Explore the UNESCO World Heritage Sites in Croatia
Every country has its charms, but some places are truly special; whether they are the result of natural processes, remains of ancient civilizations, or cities with ancient histories that still overflow with life. The United Nations Educational, Scientific and Cultural Organization, better known as UNESCO, has formed a World Heritage List of sites that serves to protect these magnificent localities, whether they belong to natural or cultural heritage, or sometimes both. In Croatia, seven sites have been inscribed on the List in the last 36 years, while 15 more have been nominated.
Plitvice Lakes National Park
The oldest Croatian national park is the first and so far the only Croatian natural monument to be inscribed on the UNESCO World Heritage List due to its magnificent and unique beauty. The stunning waterfalls and the sixteen turquoise lakes, surrounded by dense forests still populated by bears, wolves and a multitude of rare birds, are a breathtaking and life-affirming sight. A walk around Plitvice Lakes is an unique experience, not least due to the fact that the lakes are in a constant state of flux as a result of natural processes.
Diocletian's Palace and the historical nucleus of Split
The world-renowned palace of the Roman emperor Diocletian, who obviously had a good eye for vacation spots on the other side of the Adriatic, is today one of the most significant and best preserved late antique sites. The cradle of Split is very much still alive today; the cellars of the Diocletian's Palace are filled with people, with its stone floors daily traversed by hordes of tourists, klapa (a capella) groups gathering to sing, young lovers meeting and children at play.
Old City of Dubrovnik
This oasis of civil liberties on the southern part of the Dalmatian coast has been world-renowned since long before Game of Thrones which is filmed here. This late medieval town with impressive and well preserved fortifications and colorful citizenry is filled with luxurious architecture, and it was the first Croatian site to become inscribed on the UNESCO World Heritage List. During the Croatian War of Independence it also spent seven long years (1991-1998) on the UNESCO List of World Heritage in Danger.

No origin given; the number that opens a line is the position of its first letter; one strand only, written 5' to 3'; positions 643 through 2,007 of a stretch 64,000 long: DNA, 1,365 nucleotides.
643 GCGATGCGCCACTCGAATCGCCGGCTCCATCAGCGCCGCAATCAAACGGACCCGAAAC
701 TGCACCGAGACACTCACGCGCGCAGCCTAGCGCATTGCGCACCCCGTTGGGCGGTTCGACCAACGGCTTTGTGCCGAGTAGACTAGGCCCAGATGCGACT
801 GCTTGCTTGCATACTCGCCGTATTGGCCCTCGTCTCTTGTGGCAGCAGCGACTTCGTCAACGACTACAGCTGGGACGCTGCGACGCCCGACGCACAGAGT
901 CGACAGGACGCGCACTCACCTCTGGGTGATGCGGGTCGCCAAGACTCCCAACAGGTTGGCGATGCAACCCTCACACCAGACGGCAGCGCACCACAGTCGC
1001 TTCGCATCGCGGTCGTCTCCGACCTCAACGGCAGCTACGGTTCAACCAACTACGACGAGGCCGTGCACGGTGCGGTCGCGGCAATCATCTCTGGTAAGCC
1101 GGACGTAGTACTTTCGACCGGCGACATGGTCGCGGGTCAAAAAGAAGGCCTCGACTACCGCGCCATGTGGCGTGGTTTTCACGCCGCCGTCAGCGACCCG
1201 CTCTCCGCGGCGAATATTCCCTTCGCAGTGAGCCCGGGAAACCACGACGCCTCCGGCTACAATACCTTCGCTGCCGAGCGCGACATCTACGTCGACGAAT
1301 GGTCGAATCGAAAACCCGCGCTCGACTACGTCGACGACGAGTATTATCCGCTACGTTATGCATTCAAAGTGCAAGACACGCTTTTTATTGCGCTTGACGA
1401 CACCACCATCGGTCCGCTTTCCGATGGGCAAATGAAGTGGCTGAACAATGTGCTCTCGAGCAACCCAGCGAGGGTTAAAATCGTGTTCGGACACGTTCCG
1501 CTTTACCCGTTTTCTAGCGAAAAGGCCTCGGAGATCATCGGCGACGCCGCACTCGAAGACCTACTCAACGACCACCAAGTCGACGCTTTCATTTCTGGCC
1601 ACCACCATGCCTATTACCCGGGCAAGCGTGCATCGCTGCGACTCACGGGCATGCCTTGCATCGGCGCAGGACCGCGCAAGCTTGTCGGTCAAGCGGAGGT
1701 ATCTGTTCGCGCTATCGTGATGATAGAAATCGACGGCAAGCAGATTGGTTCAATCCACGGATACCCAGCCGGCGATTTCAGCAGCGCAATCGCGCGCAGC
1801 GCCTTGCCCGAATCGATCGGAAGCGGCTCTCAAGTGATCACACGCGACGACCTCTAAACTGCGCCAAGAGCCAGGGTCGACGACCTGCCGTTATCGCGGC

Episcopal Complex of the Euphrasian Basilica in the Historic Center of Poreč
After a break of almost twenty years, the Euphrasian Basilica in Poreč, the cathedral with the famous 6th century mosaics, became the first monument of the Republic of Croatia to be inscribed on the UNESCO World Heritage List as one of the finest examples of early byzantine architecture.
Historic city of Trogir
Trogir was founded by the ancient Greeks, and its fortified town core later continued to host Illyrians, Romans, Venetians and Slavs, who left behind them the traces of a series of periods and cultures. Trogir might be the best preserved Romanic-Gothic site in all of Central Europe, but its charm lies in its longevity. The town's people still live their usually pleasant existence in the manner they have always been accustomed to in this beautiful town, with practically zero parking spaces and extremely narrow streets difficult for today's cars to navigate, although they are crowded by tourists.
The Cathedral of St. Jacob in Šibenik
The triple nave cathedral, whose construction took over a century and was undertaken by the biggest names of Italian and Dalmatian architecture – Francesco Di Giacomo, Giorgio da Sebenico and Niccoló di Giovanni Fiorentino– is one of the key Renaissance monuments on the Adriatic.